Valentine’s Day has been and gone for another year, but expressions of love shouldn’t be confined to a single day. If you have your eye on someone who is a German speaker, there’s not much point in waiting around for another whole year to go by before you try your luck. In any event, Valentine’s Day, with a typically blurred and murky history has never quite caught on in quite the same way in German-speaking countries as it has in the English speaking world. It has been commercialized like Mother’s Day and Christmas.
So if your German is not fantastic and you are not familiar with idiomatic German, what do you say to attract the attention of a German speaker or to someone you have been seeing but want to express a more convincing message of affection to? Here is a small selection of phrases in German that have connotations of love and attraction. The trick is to get the courage to try the right phrase out with the right person!
#1 Du bist so schön
The simplest translation of this German phrase is “You’re looking good”. It’s gender non-specific so can be used on anyone, although preferably someone who is going to appreciate the comment. To up the ante, or just to be a little more expressive, you can say “Du siehst sehr gut aus” (You’re looking really good).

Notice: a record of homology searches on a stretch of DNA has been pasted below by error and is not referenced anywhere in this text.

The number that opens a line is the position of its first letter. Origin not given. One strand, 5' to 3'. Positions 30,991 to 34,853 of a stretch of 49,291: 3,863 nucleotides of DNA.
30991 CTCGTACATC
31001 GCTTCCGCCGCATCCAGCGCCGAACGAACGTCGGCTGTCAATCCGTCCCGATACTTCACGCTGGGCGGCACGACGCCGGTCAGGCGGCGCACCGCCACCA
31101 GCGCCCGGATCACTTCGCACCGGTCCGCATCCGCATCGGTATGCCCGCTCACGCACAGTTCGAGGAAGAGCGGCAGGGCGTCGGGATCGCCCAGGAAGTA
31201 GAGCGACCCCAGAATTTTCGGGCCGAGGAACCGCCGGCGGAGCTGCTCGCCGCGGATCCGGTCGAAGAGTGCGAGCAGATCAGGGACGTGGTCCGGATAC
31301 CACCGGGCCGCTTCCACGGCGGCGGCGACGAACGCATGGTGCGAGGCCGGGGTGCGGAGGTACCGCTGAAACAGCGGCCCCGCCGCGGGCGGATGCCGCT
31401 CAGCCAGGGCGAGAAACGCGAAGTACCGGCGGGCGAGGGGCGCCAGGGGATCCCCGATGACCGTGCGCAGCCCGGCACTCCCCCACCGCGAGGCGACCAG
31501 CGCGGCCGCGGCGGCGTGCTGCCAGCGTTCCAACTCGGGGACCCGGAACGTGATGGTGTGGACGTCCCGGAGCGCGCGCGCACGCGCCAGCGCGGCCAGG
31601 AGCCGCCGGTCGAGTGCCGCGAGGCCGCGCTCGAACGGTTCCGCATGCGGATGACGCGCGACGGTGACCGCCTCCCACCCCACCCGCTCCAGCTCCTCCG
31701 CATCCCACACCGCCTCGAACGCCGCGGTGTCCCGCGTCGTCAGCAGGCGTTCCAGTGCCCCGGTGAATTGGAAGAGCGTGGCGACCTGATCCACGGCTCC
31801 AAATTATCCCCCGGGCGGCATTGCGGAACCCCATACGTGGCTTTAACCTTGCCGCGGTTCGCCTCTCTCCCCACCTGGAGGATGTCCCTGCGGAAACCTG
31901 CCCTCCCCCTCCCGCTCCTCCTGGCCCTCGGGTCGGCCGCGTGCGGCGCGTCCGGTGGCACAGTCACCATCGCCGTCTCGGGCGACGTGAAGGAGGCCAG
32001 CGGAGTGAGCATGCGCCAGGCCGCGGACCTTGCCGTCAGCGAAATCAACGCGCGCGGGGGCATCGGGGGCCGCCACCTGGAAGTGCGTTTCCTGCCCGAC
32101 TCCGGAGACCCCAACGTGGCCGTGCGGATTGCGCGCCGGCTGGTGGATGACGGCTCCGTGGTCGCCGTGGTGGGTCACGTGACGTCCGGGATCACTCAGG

#2 Wollen wir irgendwann zusammen Abendessen gehen?
This is a pretty simple question to ask and a little conventional, but it can advance a potential amorous relationship a little further. It just means “How about going out for dinner together?” If you want to skip dinner and do something else together you could try “Hättest du Lust auf ein Date mit mir? As with asking someone out for a date (that’s what it means) who speaks the same language as you, it’s probably best to have something in mind for the date and know how to say whatever that is in German!
#3 Alles Liebe zum Valentinstag!
Valentine’s Day is on 14th February, so it has already gone, but there’s nothing wrong with some linguistic preparation for next year when it rolls by. Hopefully, Covid-19 restrictions and lockdowns will be gone by then as Valentine’s Day by Zoom just doesn’t have the same appeal! This little phrase is pretty innocuous as it means “Have a happy Valentine’s Day” and theoretically could be addressed to anyone. You could make it more personal by asking Haben Sie Pläne für den Valentinstag? Which means “Do you have any plans for Valentine’s Day?
#4 Ich habe dich lieb.
There comes a time when it may seem natural to advance the relationship a notch or two and this simple phrase (I like you a lot) will certainly point you in the right direction. You could follow this up with a Magst du mich? Which means “Do you like me?” If things are going particularly well and emotions are running stronger, you could then advance on to Ich liebe dich “I love you”. Of course, the next question naturally becomes Liebst du mich? (Do you love me?). Of course,
if you get to this stage, communication doesn’t have to remain verbal. You don’t need so much translation for body language.